It's a business, he says, shrugging his shoulders in a way that says "what are you going to do?"

"There used to be the waltz, polka, a march and they danced at midnight. Now, there's the surprise dance, and an infinity more of things that have been invented to benefit many, most of all the industry," Lopez said. "Now there's the last doll, a pendant, roses and a lot more that has been added."

The last doll is one of the many traditions at a modern quinceañera. Those can include putting a tiara on the birthday girl, changing her flat shoes into her first pair of high heels and giving her the last doll - which is also her last toy.

But before the party, families usually have a religious ceremony in the name of the quinceañera. That costs money, too. Some churches charge and others ask for a donation for their services.

Within the religious ceremony, there are certain traditions. For example, in a Roman Catholic Mass, the girl is given a special pillow to kneel on as she prays. She is also given a blessed rosary and a Bible, sometimes accompanied by a religious medallion. Veronica's padrinos gave her a gold necklace with a pendant of the Virgin of Guadalupe, patroness of the Americas.

Often the pillow, the Bible and the last doll are packaged and sold for $300, at the low end of the sales scale.

Traditionally, the girl and her father danced the vals, the waltz. Lately, many of the girls have asked to dance the waltz with their father and their last doll. That's by far one of the oddest new requests, said one party planner.

A few years ago, only the eldest daughter was allowed to wear a tiara on her quince celebration. Her sisters were not. But today, all girls get to wear a tiara, said Marilu Mendez, who is also a quinceañera planner. She charges a minimum of $12,000 to put together a quinceañera for 200 people. The price includes everything except hall rental and mass.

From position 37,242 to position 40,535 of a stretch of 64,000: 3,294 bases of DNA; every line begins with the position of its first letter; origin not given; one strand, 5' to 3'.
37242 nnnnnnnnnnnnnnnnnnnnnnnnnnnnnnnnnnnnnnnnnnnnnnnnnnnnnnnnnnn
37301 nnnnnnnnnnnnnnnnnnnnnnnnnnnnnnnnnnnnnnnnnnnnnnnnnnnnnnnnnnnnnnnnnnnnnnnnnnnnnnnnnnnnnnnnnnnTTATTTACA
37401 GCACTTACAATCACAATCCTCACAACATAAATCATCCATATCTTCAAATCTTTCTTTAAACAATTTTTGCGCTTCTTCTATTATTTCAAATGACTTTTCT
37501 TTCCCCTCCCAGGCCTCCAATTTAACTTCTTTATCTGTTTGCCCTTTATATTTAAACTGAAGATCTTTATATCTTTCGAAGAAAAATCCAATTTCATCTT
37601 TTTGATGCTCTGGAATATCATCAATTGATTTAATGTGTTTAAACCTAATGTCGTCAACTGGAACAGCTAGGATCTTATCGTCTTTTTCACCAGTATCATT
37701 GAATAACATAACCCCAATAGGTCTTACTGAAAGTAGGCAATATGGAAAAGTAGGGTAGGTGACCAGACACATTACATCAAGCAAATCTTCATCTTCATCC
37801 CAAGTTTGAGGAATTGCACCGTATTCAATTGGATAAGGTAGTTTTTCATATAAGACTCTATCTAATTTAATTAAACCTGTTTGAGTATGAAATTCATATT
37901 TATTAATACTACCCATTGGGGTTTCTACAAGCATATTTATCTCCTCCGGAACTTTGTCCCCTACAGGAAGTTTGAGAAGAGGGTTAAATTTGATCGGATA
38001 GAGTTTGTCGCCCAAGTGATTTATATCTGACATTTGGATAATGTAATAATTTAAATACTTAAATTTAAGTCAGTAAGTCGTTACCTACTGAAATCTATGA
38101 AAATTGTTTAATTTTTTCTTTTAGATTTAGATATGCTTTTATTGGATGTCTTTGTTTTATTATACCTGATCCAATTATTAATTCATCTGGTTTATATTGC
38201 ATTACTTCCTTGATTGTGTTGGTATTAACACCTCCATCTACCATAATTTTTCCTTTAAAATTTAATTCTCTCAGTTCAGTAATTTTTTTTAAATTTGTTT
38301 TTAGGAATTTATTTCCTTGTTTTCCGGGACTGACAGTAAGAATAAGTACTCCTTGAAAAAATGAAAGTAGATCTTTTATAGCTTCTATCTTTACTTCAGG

The prices to rent a hall depend on the number of guests, the time the party will end and whether the venue provides furniture. Mendez said the average hall for a 100-person party that will include tables and chairs and will go until midnight is about $4,000.

A simple cake for a 200-person quinceañera costs about $600. A DJ costs on average $1,000. A live band, whether mariachi or another regional style band can cost about $200 an hour for a three-person band. The cost increases with the size of the band, and the distance they must travel. And if they're performing during the party, they'll most likely have a plate of food. Which means they're part of the guest count for food when talking to caterers.

Starting price for hair and makeup for the special day is $110, with the cost depending on the style of your hair.

Even with the big costs, families want to have parties for their daughters.

"The priority is to be in togetherness, to share with your family and your friends," Marilu Mendez said with an ear-to-ear smile that reflected her passion for quinceañeras. "It's a time to feel like a queen."

And Veronica did at her July 25 event.

Just a few days before the party, she was back at Brides and Grooms for the final fitting of her $700 dress, holding her one-and-a-half year old niece, Lexie Valle.

"My dress was so puffy," Veronica said after her quinceañera. "I was trying hard not to step on it during the dancing."

At the party, she was surrounded by seven escorts, all friends from school, called chambelanes, who also participated in dance routines and sat with her at the head table.

She says she couldn't imagine a better party and is thankful to have spent it with family and friends.

"My favorite part was dancing with the guests and the padrinos," Veronica said. "Because without them everything wouldn't have been possible."